Mayor Garcetti was one of the few luminaries who met with the prince and then spoke out in public about Yemen and other human rights issues.
(Please note: We regularly highlight articles on news sites that have limited access for nonsubscribers.)
• As Republicans gear up for midterm elections, some are turning to what was once political hyperbole: the notion that Democrats would move to impeach President Trump if they gained the House. [The New York Times]
• The so-called Pineapple Express drenched parts of Northern California with up to eight inches of rain over the weekend. The record-breaking storm raised concerns of flooding and has filled the Bay Area’s water reserves. [KQED]
• Parts of Yosemite National Park and Muir Woods reopened after the storm. [San Francisco Chronicle]
• A sixth body was found near the Mendocino County site where a couple and their children plunged off a cliff in their car last month. [Buzzfeed]
• Facebook has begun requiring purchasers of political ads to verify their identities and locations, and the company on Monday began notifying users who were affected by Cambridge Analytica’s data collection. [The New York Times]
• Mark Zuckerberg, Facebook’s chief executive, is getting a crash course in charm ahead of his congressional appearance this week. Mr. Zuckerberg will testify on Capitol Hill starting on Tuesday. [The New York Times]
• Elsewhere in Silicon Valley, a fatal shooting at YouTube headquarters last week highlighted the security risks of the tech industry’s open campuses. [The New York Times]
• At 22, he was gunned down in his grandmother’s backyard and touched off a movement for change: a look back at the short life of Stephon Clark. [The Sacramento Bee]
• And in Orange County, 59 percent of residents said they supported rent control. That’s a significant disconnect in a county where only one city — San Juan Capistrano — has any form of rent control. [The Orange County Register]
• A woman and her husband left India and settled in Livermore, where it took her seven years to obtain an employment card. She was elated to finally put her biotechnology degree to use, but all that could change with the Trump administration’s crackdown on H-1B visas. [The New York Times]
• California motorists already pay more at the pump than drivers in other states. But a Berkeley professor noticed a price discrepancy that could mean that $3 billion to $4 billion spent on gasoline in California is unaccounted for. [San Diego Union-Tribune]
• Tesla has been plagued by production delays and recent accidents. Our columnist wondered whether the Model 3 could carry the company to safety — and took one for a test drive. [The New York Times]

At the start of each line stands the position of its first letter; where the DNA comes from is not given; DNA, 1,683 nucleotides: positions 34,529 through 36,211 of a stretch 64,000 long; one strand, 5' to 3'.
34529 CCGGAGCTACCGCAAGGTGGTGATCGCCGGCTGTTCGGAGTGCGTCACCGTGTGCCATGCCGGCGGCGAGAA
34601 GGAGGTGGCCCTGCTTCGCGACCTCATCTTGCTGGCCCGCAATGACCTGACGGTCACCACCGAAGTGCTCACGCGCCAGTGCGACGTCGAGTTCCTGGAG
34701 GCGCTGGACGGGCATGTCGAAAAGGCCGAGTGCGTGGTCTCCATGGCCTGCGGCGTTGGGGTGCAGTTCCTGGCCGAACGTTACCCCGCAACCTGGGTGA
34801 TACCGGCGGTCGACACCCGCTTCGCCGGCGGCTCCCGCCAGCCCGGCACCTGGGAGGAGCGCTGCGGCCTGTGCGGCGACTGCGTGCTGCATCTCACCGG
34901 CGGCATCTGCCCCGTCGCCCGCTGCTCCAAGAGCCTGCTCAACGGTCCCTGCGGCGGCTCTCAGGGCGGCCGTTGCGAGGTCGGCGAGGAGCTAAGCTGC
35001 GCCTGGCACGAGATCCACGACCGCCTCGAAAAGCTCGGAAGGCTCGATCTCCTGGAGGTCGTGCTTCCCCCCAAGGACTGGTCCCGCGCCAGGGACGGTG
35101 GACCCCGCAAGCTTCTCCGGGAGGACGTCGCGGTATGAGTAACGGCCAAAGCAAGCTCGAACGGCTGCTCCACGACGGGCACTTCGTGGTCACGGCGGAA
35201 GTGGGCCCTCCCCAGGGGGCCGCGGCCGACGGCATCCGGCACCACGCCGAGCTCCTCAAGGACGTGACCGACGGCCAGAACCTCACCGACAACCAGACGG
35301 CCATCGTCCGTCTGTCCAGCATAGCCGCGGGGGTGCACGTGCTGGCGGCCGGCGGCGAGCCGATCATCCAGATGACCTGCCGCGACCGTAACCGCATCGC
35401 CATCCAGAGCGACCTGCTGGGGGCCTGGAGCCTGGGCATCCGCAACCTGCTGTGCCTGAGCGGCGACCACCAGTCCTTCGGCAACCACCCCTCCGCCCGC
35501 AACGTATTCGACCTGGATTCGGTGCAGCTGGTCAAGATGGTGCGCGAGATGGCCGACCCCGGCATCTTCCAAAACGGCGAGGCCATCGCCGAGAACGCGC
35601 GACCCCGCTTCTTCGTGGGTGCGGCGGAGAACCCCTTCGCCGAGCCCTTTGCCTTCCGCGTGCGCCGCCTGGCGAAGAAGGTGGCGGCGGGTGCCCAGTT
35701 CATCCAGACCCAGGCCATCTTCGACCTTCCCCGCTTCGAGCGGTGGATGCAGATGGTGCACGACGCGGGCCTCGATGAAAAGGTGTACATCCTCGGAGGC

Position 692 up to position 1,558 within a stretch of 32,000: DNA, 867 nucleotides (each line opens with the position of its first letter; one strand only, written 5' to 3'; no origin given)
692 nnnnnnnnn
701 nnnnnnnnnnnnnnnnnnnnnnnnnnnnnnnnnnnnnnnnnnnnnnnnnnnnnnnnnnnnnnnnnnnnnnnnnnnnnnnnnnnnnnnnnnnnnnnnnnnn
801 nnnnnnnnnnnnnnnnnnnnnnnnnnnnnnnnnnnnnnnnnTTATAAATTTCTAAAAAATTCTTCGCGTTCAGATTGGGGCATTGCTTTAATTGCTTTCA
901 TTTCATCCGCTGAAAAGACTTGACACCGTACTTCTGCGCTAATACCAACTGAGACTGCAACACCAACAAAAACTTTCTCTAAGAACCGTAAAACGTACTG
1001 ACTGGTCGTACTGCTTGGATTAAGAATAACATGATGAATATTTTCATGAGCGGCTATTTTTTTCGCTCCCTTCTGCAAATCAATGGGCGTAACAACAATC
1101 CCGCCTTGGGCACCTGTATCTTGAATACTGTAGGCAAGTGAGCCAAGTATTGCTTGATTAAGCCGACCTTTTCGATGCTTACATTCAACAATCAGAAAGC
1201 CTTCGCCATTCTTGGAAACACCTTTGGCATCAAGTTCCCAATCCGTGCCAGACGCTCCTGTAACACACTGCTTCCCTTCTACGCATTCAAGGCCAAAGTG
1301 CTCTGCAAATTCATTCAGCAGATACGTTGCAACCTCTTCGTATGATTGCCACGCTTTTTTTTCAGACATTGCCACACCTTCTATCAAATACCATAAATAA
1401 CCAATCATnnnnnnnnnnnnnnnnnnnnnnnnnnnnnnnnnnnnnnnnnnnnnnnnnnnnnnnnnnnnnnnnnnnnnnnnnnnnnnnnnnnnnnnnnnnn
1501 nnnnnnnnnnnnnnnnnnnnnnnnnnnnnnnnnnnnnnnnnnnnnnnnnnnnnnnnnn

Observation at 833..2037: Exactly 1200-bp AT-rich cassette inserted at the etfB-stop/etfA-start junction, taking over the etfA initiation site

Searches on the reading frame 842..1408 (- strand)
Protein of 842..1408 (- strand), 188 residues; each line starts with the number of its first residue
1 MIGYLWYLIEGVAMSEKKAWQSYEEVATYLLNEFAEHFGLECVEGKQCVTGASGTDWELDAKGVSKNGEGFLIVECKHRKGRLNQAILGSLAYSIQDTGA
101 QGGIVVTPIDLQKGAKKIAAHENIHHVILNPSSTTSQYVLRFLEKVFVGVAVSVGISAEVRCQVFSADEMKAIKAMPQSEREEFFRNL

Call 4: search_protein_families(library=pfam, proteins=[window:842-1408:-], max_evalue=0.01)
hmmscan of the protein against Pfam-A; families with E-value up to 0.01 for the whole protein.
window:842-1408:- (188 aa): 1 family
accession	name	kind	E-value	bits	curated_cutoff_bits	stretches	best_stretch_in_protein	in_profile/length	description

• Craving something sweet — and savory? This San Luis Obispo cafe is offering a doughnut burger. [The Tribune]
• Robert Haas, a California vintner and leading wine importer who introduced French brands to Americans, died at his home in Templeton, in San Luis Obispo County. He was 90. [The New York Times]
Coming Up This Week
• Melissa Clark, The Times’s food writer, will moderate a discussion on Tuesday with three of Los Angeles’s leading chefs — Jessica Koslow, Niki Nakayama and Susan Feniger — on the evolving state of California cuisine.
• The Sacramento Dog Show begins on Thursday.
• The 2018 Coachella Valley Music and Arts Festival kicks off on Friday.
And Finally ...
They’ve overrun the streets of San Francisco, to the bemusement — and annoyance — of residents.
Shared electric scooters are available to reserve and rent by app for as little as $1 a ride. They are billed as a way to “help make transportation better and more environmentally friendly” by one start-up, Bird, which has netted $100 million in venture capital funding.
The scooters don’t require docking stations, which means they can be left just about anywhere. Our tech reporter Mike Isaac spotted nearly a dozen within four square blocks.
“A few weeks ago, I had not noticed any electric scooters in SF,” one Twitter user wrote. “Now you can’t exit a building without tripping over one.”
“These Bird scooters went from nonexistent to a viable form of transit in San Francisco overnight,” another tweeted. “I’m impressed.”
The scooters are not explicitly covered by the city’s transportation code; the San Francisco Municipal Transportation Agency is working with local officials on legislation to regulate scooter sharing.
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California Today is edited by Julie Bloom, who grew up in Los Angeles and graduated from U.C. Berkeley.Continue reading the main story